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What to Look for When Choosing a Roth IRA – Compare Traditional IRAs to Roths – How to Save using Individual Retirement Accounts

April 2nd 2006

What to Look for When Choosing a Roth IRA – Compare Traditional IRAs to Roths – How to Save using Individual Retirement Accounts

Where to put your money?

A traditional Individual Retirement Account (IRA) is a tax deferred self funded retirement fund that allows you to contribute a limited yearly sum toward your retirement.  A Roth IRA is also a tax deferred retirement account, but once you turn 59 and a half and have had the Roth IRA at least five years, withdrawals are tax-free.  Neither IRA is subject to required minimum distributions after age 70 and a half.

According to Humberto Cruz, a writer for the Tribune News Services, “For these reasons, many financial advisers recommend that people who have a traditional IRA and are currently in a low tax bracket consider converting all or a portion of it to a Roth IRA. To be eligible, your modified adjusted gross income on any year you convert, not counting the amount converted or IRA required minimum distributions, cannot exceed $100,000.”

Cruz warns that there are pitfalls concerning converting a traditional IRA to a Roth IRA.  One of his readers made the conversion, only find out later that he was penalized for not making estimated tax payments.  The rule of thumb is to talk to your tax preparer and financial planner before converting.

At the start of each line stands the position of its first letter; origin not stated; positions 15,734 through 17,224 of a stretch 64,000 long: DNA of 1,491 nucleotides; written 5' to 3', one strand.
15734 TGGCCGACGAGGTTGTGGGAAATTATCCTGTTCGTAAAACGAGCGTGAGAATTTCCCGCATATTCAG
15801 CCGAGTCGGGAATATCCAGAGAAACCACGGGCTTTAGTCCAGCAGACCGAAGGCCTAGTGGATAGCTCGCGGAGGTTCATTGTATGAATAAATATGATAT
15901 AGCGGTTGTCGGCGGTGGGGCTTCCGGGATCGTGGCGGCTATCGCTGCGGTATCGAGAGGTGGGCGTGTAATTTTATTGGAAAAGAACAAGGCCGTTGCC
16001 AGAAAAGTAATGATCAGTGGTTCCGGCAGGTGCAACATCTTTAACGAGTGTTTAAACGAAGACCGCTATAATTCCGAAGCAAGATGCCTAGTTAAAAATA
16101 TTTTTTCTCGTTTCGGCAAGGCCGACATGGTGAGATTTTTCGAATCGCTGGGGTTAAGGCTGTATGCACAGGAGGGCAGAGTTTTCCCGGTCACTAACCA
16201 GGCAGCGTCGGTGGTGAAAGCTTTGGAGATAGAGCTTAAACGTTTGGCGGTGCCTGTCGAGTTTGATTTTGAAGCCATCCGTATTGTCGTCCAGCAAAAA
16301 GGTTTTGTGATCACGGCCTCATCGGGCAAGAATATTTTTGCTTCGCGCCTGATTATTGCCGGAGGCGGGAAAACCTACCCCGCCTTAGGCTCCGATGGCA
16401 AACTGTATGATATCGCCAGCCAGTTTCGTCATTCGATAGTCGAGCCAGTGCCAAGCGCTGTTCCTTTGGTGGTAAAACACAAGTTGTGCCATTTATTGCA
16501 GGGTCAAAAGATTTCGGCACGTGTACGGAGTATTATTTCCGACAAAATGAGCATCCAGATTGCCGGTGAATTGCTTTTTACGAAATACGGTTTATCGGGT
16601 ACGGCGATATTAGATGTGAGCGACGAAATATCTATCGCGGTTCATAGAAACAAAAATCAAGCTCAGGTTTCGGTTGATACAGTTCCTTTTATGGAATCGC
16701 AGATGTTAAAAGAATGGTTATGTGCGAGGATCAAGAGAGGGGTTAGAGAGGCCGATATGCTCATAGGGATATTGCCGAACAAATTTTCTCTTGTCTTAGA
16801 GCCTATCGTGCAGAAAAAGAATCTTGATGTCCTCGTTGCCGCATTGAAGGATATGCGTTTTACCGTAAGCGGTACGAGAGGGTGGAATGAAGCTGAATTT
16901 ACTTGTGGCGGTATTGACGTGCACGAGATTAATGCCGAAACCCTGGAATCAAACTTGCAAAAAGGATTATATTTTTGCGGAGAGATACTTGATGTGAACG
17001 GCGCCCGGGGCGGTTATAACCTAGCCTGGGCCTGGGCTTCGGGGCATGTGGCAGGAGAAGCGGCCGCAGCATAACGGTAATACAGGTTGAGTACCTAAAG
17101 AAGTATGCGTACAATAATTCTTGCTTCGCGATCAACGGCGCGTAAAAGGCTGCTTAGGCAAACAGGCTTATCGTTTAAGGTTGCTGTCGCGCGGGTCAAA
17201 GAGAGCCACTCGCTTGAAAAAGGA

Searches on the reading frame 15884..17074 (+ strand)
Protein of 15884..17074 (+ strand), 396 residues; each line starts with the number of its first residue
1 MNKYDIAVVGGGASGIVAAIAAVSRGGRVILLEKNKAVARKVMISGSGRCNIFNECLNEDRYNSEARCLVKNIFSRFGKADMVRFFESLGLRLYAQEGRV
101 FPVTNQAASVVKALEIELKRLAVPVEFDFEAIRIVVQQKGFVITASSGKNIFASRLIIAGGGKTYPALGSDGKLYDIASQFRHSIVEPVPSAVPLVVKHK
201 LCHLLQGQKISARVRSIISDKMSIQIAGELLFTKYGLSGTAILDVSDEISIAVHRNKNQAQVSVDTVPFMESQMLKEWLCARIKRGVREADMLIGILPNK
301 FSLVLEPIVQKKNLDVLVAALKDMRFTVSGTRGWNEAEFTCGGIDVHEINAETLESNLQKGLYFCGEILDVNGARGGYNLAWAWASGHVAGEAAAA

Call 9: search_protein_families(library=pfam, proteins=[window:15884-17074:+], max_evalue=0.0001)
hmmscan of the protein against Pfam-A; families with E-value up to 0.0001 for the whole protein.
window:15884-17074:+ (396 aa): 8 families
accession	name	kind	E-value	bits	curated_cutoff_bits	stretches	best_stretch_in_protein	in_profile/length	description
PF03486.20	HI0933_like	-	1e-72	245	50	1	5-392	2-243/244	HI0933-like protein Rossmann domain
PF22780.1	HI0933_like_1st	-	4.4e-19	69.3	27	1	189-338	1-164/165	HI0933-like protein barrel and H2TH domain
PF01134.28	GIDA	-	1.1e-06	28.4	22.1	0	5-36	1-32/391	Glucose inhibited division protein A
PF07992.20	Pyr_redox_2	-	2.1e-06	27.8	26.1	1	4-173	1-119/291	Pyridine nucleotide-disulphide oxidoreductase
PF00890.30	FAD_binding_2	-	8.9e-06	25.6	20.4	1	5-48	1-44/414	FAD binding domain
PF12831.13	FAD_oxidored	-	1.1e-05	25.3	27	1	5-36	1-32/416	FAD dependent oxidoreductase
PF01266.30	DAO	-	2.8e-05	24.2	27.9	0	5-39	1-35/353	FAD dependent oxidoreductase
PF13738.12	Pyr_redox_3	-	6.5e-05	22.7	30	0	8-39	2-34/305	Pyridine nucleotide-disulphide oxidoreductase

Saving for retirement can be difficult, especially for people that are having trouble making ends meet already.  Banks and various financial institutions offer IRA accounts.  Even H&R Block has developed a retirement plan called Express IRA.  The company hopes that their numerous storefront offices will make investing for retirement easier. 

Jeff Brown, business columnist for The Philadelphia Inquirer, reports that in March the New York Attorney General Eliot Spitzer sued the company for $250 million.  Spitzer has accused the company of "fraudulent marketing" and claimed that 85 percent of the customers paid Block more in fees than they earned in these low-interest money market accounts.


H&R Block has denied any wrongdoing.  Brown says that whether the firm has done anything wrong or not, its Express IRA is a textbook case of how not to invest for retirement.  Brown says you should be aware of investment advice from someone who is not an investing expert.  Typically, according to Brown, tax preparers are not tax experts.

You should also be skeptical of an advisor who steers you to his firm's products. Brown says the firm’s bosses may be pressuring him to peddle the house brand even if competitors' are better.

Another pitfall to look out for is being over conservative.  Brown says that “being overly conservative actually means bearing a lot of risk”.  In the New York case against H&R block, Spitzer’s suit includes documents that show Block’s IRAs were at times paying only about 1 percent interest, which was consistent with the low yields on bank savings at the time. 


Finally, watch the fees.  The New York documents also show clients were charged a $15 setup fee, a $15 "recontribution" fee each time they put money in the account and a $10 annual maintenance fee.  Brown says “With a minimum investment of $300, the first year's fees would equal 13 percent of an account -- 13 times the account's interest earnings for the year. Obviously, an investor would never make money under these conditions -- annual fees would chew away more of the account every year.”

There are choices out there.  The Roth IRAs have become very popular lately.  Although the Roths have no up front tax deduction, the withdrawals can be tax free.  This has less of an effect on lower income contributors since their tax bills are relatively low to begin with.  Many experts recommend the Roth, as you wouldn't face taxes in retirement.

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By Dan Wilson
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